To all intents and purposes, Putin’s government is about to repudiate those commitments which Russia assumed before the OSCE barely one year ago. Meanwhile, the Russian government is pressuring Georgia and Moldova to accept an open-ended presence of Russian troops under separate agreements with Moscow, outside the OSCE’s framework. In Moldova, however, Russia would prefer to obtain OSCE approval for a special Russian political and military role to guarantee “stability” in that country (see the Monitor, September 11, October 12, November 27, 29).
To increase the pressure on Georgia, the Russian government is imposing travel and visa regulations on Georgia’s citizens while exempting the secessionist Abkhazia and South Ossetia, both of which border on Russia. The regulations go into effect as of today. They will, in effect, erase the Russian-Georgian border in the Abkhaz and South Ossetian sectors, drawing the two breakaway areas of Georgia in many ways into Russia’s political, military and customs space. Through those exemptions, Moscow is in practice denying Georgia’s territorial integrity and sovereignty. The move seems consistent with Russia’s plan to settle the Abkhaz problem on the basis of a “common state” of two coequal parts–rump Georgia and Abkhazia. At the OSCE meeting in Vienna, Georgia strongly protested against that Russian move and sought with Western support to stop it. But Moscow went ahead in violation of the OSCE’s basic norms (see the Monitor, October 24, November 16, December 1; Fortnight in Review, November 3).
In Belarus, meanwhile, Russian career officers of the ex-Soviet KGB and of its Russian successor services took over the top posts of the Belarusan security agencies (see the Monitor, December 1). This sapping of the sovereign statehood an OSCE member country coincided almost exactly with the OSCE’s Vienna conference. However fortuitous, the timing exposed the constraints on the OSCE’s ability to defend the sovereignty of a member country, the government of which yields a part of its prerogatives. The takeover of Belarusan intelligence agencies rounds off a general takeover of top Belarusan posts by Russians from Russia, such as Prime Minister Vladimir Yarmoshin (Uladzimir Yarmoshin) and Defense Minister Aleksandr Chumakov (Alyaksandr Chumakou). That method helps guarantee President Alyaksandr Lukashenka’s loyalty to Moscow (see the Monitor, October 17, November 1, 8, 15, December 1; Fortnight in Review, November 17).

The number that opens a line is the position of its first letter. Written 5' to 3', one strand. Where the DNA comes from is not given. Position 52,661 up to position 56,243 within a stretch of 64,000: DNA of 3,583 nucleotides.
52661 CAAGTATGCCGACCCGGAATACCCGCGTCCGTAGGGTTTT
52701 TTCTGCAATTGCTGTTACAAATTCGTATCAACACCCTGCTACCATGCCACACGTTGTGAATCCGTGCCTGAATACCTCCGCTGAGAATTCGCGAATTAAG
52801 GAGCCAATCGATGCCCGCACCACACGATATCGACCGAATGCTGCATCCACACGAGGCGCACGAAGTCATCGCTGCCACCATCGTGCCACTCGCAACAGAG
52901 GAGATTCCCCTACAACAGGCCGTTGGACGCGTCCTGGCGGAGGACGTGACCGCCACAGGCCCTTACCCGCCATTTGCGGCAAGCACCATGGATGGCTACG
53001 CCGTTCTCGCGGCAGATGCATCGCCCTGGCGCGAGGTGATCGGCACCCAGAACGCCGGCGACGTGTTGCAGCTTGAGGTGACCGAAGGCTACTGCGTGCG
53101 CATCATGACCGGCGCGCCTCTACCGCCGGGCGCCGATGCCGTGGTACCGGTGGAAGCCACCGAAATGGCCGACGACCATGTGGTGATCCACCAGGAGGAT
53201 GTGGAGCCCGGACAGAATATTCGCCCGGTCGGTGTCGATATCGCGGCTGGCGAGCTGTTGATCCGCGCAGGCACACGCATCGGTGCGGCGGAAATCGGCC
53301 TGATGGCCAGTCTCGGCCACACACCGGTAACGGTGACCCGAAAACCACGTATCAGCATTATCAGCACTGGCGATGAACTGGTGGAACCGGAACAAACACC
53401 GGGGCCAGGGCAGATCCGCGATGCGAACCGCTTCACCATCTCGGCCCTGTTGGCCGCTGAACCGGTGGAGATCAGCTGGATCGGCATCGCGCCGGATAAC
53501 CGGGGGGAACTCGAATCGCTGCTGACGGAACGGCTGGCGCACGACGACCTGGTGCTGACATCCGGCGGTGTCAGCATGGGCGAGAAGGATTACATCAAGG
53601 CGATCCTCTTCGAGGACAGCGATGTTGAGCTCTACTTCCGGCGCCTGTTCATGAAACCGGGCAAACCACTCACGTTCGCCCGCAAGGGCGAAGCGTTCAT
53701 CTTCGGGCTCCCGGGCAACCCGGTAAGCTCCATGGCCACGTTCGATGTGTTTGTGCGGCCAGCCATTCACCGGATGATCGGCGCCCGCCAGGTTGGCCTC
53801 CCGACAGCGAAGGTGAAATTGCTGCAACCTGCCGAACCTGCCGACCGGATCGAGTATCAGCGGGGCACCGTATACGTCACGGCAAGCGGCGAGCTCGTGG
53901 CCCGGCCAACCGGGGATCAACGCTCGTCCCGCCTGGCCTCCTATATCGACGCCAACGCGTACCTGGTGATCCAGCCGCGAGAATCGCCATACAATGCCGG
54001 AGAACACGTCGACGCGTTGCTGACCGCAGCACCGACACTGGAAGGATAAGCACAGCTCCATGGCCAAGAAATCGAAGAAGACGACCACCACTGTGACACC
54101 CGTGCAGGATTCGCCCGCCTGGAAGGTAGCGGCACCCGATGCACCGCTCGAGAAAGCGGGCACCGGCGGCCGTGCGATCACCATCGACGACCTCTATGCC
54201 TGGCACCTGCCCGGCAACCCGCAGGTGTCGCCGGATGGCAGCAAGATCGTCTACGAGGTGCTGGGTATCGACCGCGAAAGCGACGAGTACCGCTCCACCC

During the days of the OSCE’s meeting, Lukashenka publicly threatened to discontinue the activity of the OSCE’s Advisory and Monitoring Mission in Belarus ahead of the presidential election, which is due in mid-2001. And in Vienna, the Russian delegation vetoed a draft resolution which would have called for a democratic presidential election to be held in Belarus. While relying primarily on military means in Georgia and Moldova, Russian policy works through a cadre of loyal officials to impose Russian influence in Belarus (Itar-Tass, RIA, Belapan, Prime-News, Kavkasia-Press, Flux, Basapress, Western news agencies, November 27-December 4).